Intracerebral haemorrhage

Contusions are often associated with localized haemorrhage into the brain. Scattered intracerebral haemorrhages are also often found at the interface between grey and white matter and are thought to be associated with diffuse axonal injury (see below). A large isolated haematoma suggests that a blood vessel has ruptured.

In very severe injury haemorrhages are also found round the aqueduct in the brainstem, perhaps caused by distortion of the brainstem as a result of cerebral herniation into the posterior fossa due to raised intracranial pressure. They are associated with the vegetative state or death.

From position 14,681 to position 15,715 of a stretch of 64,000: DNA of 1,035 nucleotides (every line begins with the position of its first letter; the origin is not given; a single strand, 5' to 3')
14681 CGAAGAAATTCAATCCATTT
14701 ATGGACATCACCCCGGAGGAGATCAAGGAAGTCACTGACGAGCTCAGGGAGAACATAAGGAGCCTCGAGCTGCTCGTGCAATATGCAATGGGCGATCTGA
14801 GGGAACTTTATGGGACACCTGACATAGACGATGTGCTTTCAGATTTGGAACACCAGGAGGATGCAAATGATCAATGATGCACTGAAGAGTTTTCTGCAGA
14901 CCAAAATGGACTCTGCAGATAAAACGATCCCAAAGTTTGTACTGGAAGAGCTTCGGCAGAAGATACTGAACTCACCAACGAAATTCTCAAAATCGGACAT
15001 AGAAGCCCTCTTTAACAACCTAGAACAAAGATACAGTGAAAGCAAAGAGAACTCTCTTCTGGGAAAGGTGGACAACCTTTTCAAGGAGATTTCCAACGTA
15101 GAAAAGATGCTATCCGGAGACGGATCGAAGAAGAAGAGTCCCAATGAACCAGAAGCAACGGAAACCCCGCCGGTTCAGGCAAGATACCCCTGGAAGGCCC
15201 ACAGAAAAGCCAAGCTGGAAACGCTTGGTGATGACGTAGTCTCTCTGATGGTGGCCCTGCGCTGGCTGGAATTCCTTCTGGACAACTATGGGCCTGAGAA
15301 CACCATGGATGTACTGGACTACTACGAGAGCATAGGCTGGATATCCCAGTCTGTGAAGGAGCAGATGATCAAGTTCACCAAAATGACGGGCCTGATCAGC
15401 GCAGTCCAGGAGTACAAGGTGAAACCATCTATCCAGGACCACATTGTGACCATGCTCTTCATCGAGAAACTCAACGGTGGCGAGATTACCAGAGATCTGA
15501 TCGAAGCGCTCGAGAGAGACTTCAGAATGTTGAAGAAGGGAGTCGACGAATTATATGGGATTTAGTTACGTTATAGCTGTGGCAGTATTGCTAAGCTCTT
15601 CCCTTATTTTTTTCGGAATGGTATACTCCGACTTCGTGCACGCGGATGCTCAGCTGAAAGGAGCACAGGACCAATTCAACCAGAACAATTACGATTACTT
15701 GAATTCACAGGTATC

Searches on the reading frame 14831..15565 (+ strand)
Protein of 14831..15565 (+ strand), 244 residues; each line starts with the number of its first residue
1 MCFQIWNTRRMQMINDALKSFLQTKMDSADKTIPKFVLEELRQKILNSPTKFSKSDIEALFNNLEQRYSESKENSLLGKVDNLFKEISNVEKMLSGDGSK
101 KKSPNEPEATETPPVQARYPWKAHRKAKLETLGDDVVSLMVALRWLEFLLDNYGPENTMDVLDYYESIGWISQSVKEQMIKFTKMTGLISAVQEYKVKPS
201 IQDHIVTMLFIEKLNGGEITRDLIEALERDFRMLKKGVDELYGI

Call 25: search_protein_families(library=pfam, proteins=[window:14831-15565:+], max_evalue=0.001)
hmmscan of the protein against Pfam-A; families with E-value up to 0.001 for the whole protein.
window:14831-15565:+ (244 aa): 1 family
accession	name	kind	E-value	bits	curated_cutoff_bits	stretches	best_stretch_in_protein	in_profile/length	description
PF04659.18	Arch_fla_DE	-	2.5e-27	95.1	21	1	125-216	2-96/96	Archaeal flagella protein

Closed head injuries

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